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Low-cost bank branches under lens

April 12, 2012 15:07 IST

To ensure its financial inclusion drive is not restricted to meeting branch opening targets, the Union finance ministry is to ask banks for a performance report of the 'ultra small' branches set up in the past two years in about 73,000 villages.

The performance would be examined on opening of new accounts, deposits and advances, as well as recovery of loans.

"We will ask banks to give a report on how these branches have performed as on March 31, 2012. Banks will have to provide details with regard to various parameters," said a ministry official.

Customers at such branches are supposed to be serviced by banking correspondents (BCs), doing cash transactions where the population lives. The model has not picked up as hoped. A parliamentary standing committee had criticised the government for not taking any action on its recommendation of conducting a study on the model's effectiveness.

The ministry recently asked banks to send a representative to such areas regularly, to address concerns and also extend services not provided by BCs.

In 2006, banks were first allowed to adopt the BC model for delivery of services in unbanked and under-banked areas. Retired bank employees, retired teachers, retired government employees, former soldiers, individual owners of kirana/medical/fair price shops, individual public telephone operators, and agents of small savings schemes of government and insurance companies were permitted to act as BCs.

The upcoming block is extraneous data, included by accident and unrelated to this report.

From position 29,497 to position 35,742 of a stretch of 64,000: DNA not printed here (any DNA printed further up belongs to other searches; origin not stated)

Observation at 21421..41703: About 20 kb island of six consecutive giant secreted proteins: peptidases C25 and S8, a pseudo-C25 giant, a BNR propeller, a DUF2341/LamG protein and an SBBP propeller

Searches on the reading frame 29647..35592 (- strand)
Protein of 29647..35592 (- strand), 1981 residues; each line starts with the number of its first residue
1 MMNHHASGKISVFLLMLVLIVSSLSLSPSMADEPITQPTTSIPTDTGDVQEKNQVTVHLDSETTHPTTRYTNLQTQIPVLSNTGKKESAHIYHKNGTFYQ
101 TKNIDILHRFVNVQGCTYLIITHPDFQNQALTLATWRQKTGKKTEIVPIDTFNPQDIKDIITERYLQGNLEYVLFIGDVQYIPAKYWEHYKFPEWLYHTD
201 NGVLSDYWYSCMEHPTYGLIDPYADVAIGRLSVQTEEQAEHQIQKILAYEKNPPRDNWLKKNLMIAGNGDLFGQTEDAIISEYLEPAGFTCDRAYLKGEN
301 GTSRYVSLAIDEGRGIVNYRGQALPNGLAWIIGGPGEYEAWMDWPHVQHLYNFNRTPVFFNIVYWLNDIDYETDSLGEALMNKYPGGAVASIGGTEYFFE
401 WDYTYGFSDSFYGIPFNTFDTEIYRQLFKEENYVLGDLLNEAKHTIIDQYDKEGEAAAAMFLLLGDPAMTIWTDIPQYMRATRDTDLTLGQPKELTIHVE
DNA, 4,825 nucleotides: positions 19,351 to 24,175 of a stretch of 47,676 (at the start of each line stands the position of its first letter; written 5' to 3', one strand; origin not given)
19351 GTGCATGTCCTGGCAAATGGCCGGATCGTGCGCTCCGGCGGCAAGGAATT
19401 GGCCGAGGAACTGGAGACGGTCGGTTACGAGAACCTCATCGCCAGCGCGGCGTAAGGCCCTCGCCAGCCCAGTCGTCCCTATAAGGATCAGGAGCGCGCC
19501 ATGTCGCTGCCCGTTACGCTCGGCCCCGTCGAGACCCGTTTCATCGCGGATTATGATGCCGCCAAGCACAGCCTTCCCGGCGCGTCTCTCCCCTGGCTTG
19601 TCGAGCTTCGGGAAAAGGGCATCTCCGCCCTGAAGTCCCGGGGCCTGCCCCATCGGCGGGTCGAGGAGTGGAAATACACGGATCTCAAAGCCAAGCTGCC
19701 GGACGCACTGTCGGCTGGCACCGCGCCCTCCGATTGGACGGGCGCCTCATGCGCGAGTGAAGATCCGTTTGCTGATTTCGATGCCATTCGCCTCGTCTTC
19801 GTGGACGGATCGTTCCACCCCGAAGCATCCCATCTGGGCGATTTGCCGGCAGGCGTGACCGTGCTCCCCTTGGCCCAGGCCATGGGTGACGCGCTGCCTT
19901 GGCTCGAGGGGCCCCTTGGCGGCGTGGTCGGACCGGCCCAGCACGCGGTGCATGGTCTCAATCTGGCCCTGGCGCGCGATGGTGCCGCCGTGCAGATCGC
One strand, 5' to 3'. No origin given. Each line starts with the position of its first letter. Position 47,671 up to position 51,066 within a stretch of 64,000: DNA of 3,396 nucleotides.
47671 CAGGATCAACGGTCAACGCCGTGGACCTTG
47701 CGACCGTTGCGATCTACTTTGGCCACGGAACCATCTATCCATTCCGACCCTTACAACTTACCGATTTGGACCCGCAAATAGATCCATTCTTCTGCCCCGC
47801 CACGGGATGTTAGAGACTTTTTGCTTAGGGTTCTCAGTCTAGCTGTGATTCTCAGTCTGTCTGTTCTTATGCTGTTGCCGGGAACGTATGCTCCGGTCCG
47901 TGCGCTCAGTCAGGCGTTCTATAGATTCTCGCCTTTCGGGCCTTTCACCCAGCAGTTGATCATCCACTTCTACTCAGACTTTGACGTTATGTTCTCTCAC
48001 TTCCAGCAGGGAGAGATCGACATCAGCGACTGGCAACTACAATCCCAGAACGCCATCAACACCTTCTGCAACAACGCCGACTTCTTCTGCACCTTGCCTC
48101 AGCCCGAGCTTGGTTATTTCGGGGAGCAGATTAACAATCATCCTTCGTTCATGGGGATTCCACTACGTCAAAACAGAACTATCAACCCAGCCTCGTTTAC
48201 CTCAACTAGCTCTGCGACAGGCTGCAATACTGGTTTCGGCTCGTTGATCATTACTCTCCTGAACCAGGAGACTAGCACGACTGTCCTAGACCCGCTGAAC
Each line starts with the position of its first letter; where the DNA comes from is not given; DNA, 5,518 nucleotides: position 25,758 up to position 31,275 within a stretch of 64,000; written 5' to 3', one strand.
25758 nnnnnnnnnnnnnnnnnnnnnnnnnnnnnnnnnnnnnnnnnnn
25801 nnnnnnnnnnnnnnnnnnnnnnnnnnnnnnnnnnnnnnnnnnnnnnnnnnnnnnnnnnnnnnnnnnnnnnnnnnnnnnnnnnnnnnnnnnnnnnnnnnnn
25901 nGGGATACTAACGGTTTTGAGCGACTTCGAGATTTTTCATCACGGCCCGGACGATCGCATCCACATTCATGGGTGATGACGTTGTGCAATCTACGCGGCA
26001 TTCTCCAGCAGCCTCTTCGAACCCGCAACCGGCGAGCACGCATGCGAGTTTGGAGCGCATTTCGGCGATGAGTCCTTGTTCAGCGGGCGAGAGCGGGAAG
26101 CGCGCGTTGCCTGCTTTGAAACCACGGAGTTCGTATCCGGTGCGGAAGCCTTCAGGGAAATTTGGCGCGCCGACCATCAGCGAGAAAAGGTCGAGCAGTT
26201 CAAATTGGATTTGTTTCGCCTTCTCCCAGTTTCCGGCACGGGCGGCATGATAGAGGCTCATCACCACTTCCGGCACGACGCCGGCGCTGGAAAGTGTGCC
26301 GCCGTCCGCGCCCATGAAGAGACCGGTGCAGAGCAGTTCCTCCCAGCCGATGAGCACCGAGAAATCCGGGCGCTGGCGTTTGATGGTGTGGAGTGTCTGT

The guidelines were reviewed by the Reserve Bank in September 2010 and banks were also allowed to engage companies registered under the Indian Companies Act, 1956, with large and widespread retail outlets, excluding non-banking financial companies, as BCs.

Banks were asked in 2010-11 to provide appropriate banking facilities to habitations with a population in excess of 2,000 by March 2012.

In Budget 2012-13, finance minister Pranab Mukherjee proposed to extend the campaign to habitations with a population of at least 1,000 in northeastern and hilly states. About 12,000-15,000 more villages are likely to be covered in the next round of financial inclusion.

Vrishti Beniwal in New Delhi
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